Employee engagement is an outdated idea that, by itself, does not significantly improve business performance.
The truth is, employee engagement can improve the relationship between managers and employees, but will take your organization only so far.
Companies are realizing that employee engagement alone is not providing actionable items and that the employee engagement survey is an aging idea.
Gallup’s State of Global Workforce reports show that overall employee engagement as measured by its survey has not improved much since Gallup’s first report in 2001. From then until Gallup’s most recent report in 2016, engaged employee scores have ranged from 26% to 33% and disengaged employee scores have ranged from 15% to 20%.
Employee engagement is commonly defined as the emotional commitment employees have to the organization and its goals. Initially, employee engagement changed the focus from employee satisfaction, happiness, or working for a paycheck to the employees’ willingness to give discretionary effort to their companies.
Lately, many consultants and technology platforms have focused employee engagement on how well managers relate to their teams. Technology platforms regularly survey employees (often as weekly or quarterly) to measure their engagement by focusing on how well managers relate with and communicate, give feedback, and provide recognition to employees. This market is estimated by The Starr Conspiracy Employee Engagement Brandscape Report™ to be a whopping $74 billion.
I and others (including Gallup CEO John Clifton) suggest that overly measuring to an employee engagement score is misguided. Executives need to manage to the end game: the company’s improved market share and financial success.
Research by Culture Amp and The Metrus Group shows that investing in learning and career development goes further to reduce turnover and improve performance than classic employee engagement efforts.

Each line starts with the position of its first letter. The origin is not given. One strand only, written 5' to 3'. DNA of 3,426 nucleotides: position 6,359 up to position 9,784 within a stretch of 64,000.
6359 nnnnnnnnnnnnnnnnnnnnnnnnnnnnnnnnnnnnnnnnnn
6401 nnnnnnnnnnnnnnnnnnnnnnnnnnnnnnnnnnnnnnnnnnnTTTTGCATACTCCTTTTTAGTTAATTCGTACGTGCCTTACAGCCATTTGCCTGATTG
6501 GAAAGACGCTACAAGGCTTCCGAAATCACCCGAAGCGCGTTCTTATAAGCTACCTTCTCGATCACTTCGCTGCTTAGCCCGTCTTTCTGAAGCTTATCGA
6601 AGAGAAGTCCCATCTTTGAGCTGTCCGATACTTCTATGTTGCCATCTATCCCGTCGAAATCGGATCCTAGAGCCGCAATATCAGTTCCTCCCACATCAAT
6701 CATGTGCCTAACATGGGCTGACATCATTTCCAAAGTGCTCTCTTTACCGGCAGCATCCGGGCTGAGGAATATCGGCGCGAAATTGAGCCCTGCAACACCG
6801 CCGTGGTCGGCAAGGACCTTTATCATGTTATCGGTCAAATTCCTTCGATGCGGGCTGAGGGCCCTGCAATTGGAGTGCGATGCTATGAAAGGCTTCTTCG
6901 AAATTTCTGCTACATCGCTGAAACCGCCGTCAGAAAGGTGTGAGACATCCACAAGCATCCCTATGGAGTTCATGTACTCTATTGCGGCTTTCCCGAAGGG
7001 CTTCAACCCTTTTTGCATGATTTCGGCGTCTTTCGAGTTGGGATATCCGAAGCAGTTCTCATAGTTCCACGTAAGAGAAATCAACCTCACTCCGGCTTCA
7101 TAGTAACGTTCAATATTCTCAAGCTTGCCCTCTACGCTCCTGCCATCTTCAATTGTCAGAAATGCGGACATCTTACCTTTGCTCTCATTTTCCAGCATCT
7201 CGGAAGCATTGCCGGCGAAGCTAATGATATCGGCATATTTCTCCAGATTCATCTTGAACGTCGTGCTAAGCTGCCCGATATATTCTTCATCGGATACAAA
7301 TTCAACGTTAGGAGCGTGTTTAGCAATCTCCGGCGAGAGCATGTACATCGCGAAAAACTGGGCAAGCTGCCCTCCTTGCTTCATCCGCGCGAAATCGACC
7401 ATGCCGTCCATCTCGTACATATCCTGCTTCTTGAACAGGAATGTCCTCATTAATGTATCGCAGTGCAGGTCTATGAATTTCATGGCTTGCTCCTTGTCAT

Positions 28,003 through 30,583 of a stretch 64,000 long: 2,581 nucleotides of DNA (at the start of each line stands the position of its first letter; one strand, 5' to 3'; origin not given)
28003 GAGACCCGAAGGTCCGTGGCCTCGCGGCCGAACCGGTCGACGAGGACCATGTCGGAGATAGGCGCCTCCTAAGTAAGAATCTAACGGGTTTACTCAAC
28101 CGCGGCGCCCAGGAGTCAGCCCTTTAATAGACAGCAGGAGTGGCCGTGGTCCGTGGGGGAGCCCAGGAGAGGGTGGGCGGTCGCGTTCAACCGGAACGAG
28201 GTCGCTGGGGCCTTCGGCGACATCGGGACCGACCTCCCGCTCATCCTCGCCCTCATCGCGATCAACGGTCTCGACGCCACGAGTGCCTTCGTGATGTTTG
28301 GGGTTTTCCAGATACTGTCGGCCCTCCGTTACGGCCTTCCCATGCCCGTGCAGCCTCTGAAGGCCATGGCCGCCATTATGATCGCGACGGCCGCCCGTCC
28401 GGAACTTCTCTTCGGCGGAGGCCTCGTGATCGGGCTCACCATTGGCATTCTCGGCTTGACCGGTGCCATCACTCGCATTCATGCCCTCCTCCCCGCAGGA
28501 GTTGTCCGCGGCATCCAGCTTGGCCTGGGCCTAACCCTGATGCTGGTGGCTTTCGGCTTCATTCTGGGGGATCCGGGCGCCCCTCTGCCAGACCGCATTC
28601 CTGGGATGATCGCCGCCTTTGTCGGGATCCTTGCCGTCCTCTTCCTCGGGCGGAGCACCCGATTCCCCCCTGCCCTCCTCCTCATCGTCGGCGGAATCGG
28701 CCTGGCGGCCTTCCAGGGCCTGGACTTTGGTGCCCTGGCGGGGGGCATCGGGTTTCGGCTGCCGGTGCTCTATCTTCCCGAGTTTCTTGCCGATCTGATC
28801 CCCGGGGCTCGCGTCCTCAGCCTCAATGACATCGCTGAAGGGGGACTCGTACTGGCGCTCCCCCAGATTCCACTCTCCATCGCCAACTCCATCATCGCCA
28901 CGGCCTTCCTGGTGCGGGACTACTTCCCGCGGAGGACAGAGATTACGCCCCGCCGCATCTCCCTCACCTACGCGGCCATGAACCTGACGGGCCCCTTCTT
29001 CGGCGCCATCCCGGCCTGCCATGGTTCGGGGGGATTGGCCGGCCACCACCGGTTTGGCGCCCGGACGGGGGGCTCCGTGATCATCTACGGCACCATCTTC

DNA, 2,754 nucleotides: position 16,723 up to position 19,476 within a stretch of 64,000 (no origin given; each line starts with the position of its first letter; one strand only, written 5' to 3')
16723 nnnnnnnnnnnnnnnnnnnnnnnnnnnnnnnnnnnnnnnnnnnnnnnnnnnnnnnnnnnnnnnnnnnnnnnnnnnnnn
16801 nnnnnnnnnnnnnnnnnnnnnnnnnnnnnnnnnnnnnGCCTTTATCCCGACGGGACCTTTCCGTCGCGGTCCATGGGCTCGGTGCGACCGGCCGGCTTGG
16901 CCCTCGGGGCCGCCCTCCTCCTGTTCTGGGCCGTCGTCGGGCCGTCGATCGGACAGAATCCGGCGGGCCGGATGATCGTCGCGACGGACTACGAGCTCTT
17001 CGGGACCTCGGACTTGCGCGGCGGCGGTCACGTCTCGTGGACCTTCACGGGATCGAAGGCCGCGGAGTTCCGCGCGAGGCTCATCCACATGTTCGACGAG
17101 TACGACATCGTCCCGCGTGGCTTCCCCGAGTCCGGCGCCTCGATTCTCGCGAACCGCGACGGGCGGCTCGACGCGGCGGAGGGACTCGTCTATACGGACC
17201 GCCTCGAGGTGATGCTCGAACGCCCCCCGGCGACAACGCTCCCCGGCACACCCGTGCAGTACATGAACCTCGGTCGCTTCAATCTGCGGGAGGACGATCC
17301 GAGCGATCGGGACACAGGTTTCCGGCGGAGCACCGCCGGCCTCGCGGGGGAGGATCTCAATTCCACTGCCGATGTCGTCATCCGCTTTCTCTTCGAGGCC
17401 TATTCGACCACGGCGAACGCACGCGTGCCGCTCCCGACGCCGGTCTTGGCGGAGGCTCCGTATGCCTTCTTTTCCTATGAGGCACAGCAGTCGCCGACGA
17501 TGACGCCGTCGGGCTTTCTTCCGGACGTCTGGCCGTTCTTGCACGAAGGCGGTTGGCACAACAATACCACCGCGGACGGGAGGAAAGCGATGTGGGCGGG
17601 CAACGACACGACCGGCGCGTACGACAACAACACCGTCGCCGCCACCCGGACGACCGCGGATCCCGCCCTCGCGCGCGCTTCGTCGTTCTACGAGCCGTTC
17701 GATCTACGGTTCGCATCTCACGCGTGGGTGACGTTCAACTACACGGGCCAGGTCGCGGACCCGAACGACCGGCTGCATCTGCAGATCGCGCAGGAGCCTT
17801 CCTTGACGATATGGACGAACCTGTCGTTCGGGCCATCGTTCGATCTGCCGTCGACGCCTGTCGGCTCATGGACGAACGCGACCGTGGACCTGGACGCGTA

Research by Facebook People Analytics shows that redesigning jobs to play to employee strengths and interests does more than classic employee engagement efforts to prevent turnover.
Research by Harvard’s John Kotter and InnovationOne shows that developing adaptive and innovative cultures drives to the end game: improved innovation, market share and financial success.
Join me for DisruptHR San Francisco Bay Area on May 31 at 5:30 PM at the Domenico Winery in San Carlos, CA. I will be giving a ground-breaking presentation on what truly increases employee discretionary effort, and retention. And on what truly increases innovation, and financial performance.
Register here to join us on May 31 at Domenico Winery for DisruptHR San Francisco Bay Area.
Victor Assad is the CEO of Victor Assad Strategic Human Resources Consulting and is a Managing Partner of InnovationOne. He consults and provides “hands-on” support for innovation, global talent strategies, developing agile leaders and teams, and other strategic initiatives. Contact Victor Assad at VA@VictorHRConsultant.com. Visit http://www.victorhrconsultant.com for valuable free reports. For research on innovation visit http://www.InnovationOne.io.